Former UN Secretary General Dag Hammarskold described it this way for his own journey: “I don’t know Who – or what – put the question. I don’t know when it was put. I don’t even remember answering. But at some moment I did answer Yes to Someone – or something – and from that hour I was certain that existence is meaningful and that, therefore, my life had a goal.”
God calls us to be all that we have been created to be. Sometimes our journey looks pretty strange to those around us. A woman named Mary Caroline Richards once said:
I must be able to be whoever I am. For example, it seemed strange to me, as to others, that, having taken my Ph.D. in English, I should then in the middle of my life, instead of taking up a college professorship, turn to the art of pottery. During one period, when people asked me what I did, I was uncertain what to answer; I guessed I could say I taught English, wrote poetry, and made pottery. What was my occupation? I finally gave up and said “Person.”
“Person” probably best describes who we are called to be. In one of his novels, Kurt Vonnegut wrote that “strange travel suggestions are dancing lessons from God.” It doesn’t matter whether we are just beginning our journey or retired and have the ability to make more choices about our time than ever before. We all may be caught up in some dancing lessons from God, perhaps even today or tomorrow or this fall. And our job, the journey that Jesus is calling us to, is not to do it all. Our job is to make choices that help to create the right conditions for God’s spirit to flourish. The Spirit of God is in our world and in our lives. We are not required to be God, just to do our part to create opportunities to choose life for those around us. When we do that, and when we choose life ourselves, then possibilities that everyone else thought were impossible begin to flourish. As Mark Twain once said: “They didn’t know it was impossible, so they did it.” It is never too late to find more dancing lessons from God, to start making things happen that everyone else believes are impossible. It is never too late to follow Jesus’ call, the call to find new ways and new places to do what we are called to do.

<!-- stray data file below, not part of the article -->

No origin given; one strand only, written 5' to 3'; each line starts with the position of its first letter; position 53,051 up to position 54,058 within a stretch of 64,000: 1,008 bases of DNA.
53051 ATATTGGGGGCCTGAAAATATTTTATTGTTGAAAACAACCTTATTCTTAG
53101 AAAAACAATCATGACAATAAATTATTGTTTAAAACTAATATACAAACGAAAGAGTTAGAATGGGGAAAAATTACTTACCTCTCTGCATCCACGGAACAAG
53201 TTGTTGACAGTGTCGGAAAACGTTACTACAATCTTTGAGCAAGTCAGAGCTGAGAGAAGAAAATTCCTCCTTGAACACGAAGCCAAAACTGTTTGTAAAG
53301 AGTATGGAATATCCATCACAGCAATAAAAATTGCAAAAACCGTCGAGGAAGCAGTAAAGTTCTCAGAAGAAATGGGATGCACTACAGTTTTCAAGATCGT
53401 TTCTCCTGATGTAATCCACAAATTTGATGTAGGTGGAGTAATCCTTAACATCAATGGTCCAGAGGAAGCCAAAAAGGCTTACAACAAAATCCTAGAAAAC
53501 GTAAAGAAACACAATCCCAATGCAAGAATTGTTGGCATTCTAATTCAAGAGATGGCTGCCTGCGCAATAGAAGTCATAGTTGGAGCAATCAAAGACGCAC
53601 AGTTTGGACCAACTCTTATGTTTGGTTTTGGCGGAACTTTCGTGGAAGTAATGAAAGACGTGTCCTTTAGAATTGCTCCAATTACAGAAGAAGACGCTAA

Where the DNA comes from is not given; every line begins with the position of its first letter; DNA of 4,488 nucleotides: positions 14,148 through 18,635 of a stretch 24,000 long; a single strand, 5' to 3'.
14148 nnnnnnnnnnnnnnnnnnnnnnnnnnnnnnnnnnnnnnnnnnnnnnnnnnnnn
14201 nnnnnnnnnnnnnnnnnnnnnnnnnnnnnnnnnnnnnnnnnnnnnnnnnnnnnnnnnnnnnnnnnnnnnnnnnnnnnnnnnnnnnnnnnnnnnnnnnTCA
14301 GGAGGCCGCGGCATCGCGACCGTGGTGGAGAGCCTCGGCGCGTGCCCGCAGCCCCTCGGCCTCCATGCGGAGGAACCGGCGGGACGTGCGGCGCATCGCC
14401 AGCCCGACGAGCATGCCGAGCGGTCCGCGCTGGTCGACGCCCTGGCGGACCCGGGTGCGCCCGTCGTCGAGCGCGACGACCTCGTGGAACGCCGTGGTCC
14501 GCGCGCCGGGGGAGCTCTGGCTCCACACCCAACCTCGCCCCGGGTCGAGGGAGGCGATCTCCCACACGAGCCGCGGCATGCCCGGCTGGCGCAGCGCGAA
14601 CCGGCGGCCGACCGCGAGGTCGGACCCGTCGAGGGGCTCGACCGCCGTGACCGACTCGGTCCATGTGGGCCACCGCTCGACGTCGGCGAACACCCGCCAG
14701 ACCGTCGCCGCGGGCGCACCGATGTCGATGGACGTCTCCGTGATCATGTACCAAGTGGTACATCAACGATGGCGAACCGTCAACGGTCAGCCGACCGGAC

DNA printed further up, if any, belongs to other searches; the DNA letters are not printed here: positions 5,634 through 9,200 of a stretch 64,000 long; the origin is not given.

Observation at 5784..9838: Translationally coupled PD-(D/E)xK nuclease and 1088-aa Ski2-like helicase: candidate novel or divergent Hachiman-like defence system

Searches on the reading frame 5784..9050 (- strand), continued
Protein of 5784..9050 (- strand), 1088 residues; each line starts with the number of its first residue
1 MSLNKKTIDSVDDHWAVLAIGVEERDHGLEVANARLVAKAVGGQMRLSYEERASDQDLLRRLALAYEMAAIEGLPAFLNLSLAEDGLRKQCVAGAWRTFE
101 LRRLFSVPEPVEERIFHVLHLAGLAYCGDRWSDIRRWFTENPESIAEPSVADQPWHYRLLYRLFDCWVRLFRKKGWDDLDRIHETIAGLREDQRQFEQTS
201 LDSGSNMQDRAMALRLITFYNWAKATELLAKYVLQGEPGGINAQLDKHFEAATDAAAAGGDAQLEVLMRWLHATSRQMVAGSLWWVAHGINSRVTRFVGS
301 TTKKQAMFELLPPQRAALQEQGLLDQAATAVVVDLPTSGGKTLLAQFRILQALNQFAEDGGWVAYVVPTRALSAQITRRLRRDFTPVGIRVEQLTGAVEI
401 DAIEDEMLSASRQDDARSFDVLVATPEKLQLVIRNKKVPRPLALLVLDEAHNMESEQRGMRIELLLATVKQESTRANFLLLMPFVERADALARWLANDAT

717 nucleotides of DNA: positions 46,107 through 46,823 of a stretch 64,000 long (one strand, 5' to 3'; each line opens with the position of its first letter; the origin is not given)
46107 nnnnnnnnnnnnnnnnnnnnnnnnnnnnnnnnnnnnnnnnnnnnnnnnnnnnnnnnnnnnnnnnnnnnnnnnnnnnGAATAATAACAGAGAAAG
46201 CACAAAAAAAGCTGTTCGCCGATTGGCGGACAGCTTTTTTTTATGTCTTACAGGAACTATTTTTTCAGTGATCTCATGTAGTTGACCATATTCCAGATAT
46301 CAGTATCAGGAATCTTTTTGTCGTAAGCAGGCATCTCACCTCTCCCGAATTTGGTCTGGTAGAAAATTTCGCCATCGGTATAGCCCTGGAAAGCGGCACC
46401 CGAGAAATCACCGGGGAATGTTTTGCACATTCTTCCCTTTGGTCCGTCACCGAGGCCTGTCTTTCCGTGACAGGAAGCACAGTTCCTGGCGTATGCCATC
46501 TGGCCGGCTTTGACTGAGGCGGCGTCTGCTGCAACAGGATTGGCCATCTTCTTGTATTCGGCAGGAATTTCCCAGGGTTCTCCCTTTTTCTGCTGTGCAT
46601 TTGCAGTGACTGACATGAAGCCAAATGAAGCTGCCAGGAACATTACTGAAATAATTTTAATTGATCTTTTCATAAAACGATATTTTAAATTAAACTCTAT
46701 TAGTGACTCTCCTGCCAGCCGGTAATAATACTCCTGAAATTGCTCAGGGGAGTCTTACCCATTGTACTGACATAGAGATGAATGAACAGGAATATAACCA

It is never too late to decide again to choose life. Joan Chittister says it well:
To do what we are meant to do in life, we must have great passion for it. What we do with our life is our gift to the human race. To do it well, we must give it everything we have so that the work of God on earth can be done through us. The effort we fail to give to what must be done will only delay its coming to life. To say that we are committed to doing peace work but do it poorly or seldom or carelessly or irresponsibly only means that many will go on suffering even longer from the effects of violence.
To do what we are really meant to do in life, we must see what we are doing not only as the real purpose of our life but also the ultimate legacy of our life. It is what we will leave behind us for future generations to build on. God did not finish creation; God started it. Its ongoing development God leaves to us.
- Following the Path
So let us choose life at every opportunity. Let us create opportunities for God’s spirit to flourish. Let us hear the call and follow. As Jesus said, there is much to do, and more people are needed to make it happen.
So let us leave behind those things that are holding us back, and instead, stand up and follow. It may require another job change, but it may be one more stop along the journey toward becoming all that we have been created to be. Let us be ready for more dancing lessons from God, more chances to choose life, to follow- no matter whether we are 17 or 97, no matter where we are on our journey of life!